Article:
The length of time souls are detained in Purgatory depends on:
a) the number of their faults;
b) the malice and deliberation with which these have been committed;
c) the penance done, or not done, the satisfaction made, or not made for sins
d) Much, too, depends on the suffrages offered for them after death
What can safely be said is that the time souls spend in Purgatory is, as a rule, very much longer than people commonly imagine.
We will quote a few of the many instances which are recounted in the lives and revelations of the Saints.
St. Louis Bertrand's father was an exemplary Christian, as we should naturally expect, being the father of so great a Saint. He had even wished to become a Carthusian monk until he learned that it was not God's will for him. When he died, after long years spent in the practice of every Christian virtue, his saintly son, fully aware of the rigors of God's Justice, offered many Masses and poured forth the most fervent supplications for the soul he so dearly loved. A vision of his father still in Purgatory forced him to intensify a hundredfold his suffrages. He added most severe penances and long fasts to his Masses and prayers. Yet eight whole years passed before he obtained the release of his father.
St. Malachy's sister was detained in Purgatory for a very long time, despite the Masses, prayers and heroic mortifications the Saint offered for her!
It was related to a holy nun in Pampluna, who had succeeded in releasing many Carmelite nuns from Purgatory, that most of these had spent there terms of from 30 to 60 years!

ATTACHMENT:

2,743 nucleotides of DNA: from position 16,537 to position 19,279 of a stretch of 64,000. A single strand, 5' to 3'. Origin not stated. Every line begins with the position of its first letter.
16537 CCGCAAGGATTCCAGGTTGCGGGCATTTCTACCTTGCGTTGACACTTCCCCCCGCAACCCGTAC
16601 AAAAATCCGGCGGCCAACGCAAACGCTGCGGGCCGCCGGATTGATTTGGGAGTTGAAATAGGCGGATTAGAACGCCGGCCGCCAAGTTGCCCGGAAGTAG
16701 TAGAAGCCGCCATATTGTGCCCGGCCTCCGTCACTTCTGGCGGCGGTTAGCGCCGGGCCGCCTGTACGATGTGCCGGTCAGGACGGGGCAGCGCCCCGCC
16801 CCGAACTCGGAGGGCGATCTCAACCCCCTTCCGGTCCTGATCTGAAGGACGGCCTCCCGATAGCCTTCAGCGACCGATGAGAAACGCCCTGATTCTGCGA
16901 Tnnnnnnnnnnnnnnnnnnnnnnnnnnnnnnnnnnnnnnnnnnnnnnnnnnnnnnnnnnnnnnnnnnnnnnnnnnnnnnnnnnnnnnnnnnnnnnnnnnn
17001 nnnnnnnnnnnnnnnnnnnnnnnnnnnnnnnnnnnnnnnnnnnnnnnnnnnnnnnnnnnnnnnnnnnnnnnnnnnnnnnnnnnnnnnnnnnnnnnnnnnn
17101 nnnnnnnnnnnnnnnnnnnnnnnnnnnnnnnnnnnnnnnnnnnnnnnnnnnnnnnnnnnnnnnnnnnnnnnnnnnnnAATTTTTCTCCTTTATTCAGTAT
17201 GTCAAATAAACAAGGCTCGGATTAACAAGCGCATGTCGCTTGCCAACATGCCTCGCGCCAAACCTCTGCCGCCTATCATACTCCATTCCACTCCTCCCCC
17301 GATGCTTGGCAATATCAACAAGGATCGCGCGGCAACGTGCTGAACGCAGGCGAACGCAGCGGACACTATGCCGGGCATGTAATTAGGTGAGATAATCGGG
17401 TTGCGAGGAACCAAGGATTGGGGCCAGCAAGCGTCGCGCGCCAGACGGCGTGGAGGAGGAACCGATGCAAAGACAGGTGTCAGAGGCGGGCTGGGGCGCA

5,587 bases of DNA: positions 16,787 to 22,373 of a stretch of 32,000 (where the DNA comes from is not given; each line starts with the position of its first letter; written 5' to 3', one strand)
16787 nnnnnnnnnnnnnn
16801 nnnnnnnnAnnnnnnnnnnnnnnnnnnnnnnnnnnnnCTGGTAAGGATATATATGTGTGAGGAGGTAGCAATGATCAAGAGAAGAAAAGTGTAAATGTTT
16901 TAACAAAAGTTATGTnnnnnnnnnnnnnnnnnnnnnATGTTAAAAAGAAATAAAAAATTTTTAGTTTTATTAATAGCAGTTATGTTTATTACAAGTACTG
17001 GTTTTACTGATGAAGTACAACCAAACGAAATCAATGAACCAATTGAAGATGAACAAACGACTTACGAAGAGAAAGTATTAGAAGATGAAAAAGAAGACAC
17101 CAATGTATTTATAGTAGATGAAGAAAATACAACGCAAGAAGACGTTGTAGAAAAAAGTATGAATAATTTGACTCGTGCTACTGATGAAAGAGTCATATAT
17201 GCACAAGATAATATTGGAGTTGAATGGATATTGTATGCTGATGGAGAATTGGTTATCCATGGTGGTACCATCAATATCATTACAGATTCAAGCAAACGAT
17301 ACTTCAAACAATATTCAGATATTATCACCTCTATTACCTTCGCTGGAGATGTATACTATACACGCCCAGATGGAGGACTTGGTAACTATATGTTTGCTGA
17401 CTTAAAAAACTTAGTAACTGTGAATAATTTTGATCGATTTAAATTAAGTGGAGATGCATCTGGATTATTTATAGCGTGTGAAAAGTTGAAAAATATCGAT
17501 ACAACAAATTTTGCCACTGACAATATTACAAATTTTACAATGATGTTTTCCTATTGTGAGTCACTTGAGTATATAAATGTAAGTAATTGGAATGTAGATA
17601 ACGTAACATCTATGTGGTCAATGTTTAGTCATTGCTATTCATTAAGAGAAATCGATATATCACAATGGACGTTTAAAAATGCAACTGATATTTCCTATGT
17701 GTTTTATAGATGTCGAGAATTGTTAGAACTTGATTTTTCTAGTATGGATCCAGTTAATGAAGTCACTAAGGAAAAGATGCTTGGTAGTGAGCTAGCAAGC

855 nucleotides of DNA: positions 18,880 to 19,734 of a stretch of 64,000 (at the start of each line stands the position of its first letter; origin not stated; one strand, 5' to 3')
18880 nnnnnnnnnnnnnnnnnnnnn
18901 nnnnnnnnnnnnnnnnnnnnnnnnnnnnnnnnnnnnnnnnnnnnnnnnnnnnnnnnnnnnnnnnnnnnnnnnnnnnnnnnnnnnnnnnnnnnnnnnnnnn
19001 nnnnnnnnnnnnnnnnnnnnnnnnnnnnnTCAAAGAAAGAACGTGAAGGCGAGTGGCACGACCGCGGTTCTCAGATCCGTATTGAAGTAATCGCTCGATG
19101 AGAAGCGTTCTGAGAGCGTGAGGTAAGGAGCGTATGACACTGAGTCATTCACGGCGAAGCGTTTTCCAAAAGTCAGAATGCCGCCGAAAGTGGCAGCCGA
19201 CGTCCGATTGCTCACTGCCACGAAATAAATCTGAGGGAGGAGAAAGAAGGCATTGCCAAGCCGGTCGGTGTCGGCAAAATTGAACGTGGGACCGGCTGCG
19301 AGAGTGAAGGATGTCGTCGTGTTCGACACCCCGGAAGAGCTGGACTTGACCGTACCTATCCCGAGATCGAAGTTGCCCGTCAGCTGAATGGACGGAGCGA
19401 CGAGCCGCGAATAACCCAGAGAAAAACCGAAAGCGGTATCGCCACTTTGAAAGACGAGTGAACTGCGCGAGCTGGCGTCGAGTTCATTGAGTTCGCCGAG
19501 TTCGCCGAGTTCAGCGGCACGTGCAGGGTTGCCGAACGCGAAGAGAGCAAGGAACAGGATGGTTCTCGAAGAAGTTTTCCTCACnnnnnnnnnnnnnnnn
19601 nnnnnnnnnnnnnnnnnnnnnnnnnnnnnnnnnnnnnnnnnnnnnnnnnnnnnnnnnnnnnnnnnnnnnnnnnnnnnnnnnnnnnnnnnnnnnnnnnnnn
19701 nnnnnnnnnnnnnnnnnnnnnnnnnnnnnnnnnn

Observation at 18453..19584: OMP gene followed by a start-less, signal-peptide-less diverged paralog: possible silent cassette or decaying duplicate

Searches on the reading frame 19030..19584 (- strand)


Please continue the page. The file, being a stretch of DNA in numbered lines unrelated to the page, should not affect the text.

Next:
Carmelite nuns in Purgatory for 40, 50 and 60 years! What will it be for those living amidst the temptations of the World and with all their hundreds of weaknesses?
St. Vincent Ferrer, after the death of his sister, prayed with incredible fervor for her soul and offered many Masses for her release. She appeared to him at length and told him that had it not been for his powerful intercession with God, she should
have remained an interminable time in Purgatory.
In the Dominican Order it is the rule to pray for the Master Generals by name on their anniversaries. Many of these have been dead several hundred years! They were men especially eminent for piety and learning. This rule would not be
approved by the Church were it not necessary and prudent.
We do not mean to imply that all souls are detained equally long periods in the expiatory fires. Many have committed lesser faults and have done more penance. Therefore, their punishment will be much less severe. Still, the instances we have quoted are very much to the point, for if these souls
who enjoyed the intimacy, who saw the example and who shared in the intercession of great Saints during their lives and were aided by their most efficacious suffrages after death were yet detained for such a length of time in Purgatory, what may not happen to us who enjoy none of these wonderful
- Fr. Paul O. Sullivan, O.P.
We have made a reference to articles on purgatory. Do well to check them out.
Just a recap : An indulgence is a remission before God of the temporal punishment due to sins whose guilt has already been forgiven, which the faithful Christian who is duly disposed gains under certain prescribed conditions through the action of the Church which, as the minister of redemption, dispenses and applies with authority the treasury of the satisfactions of Christ and the saints.” - CCC No 1471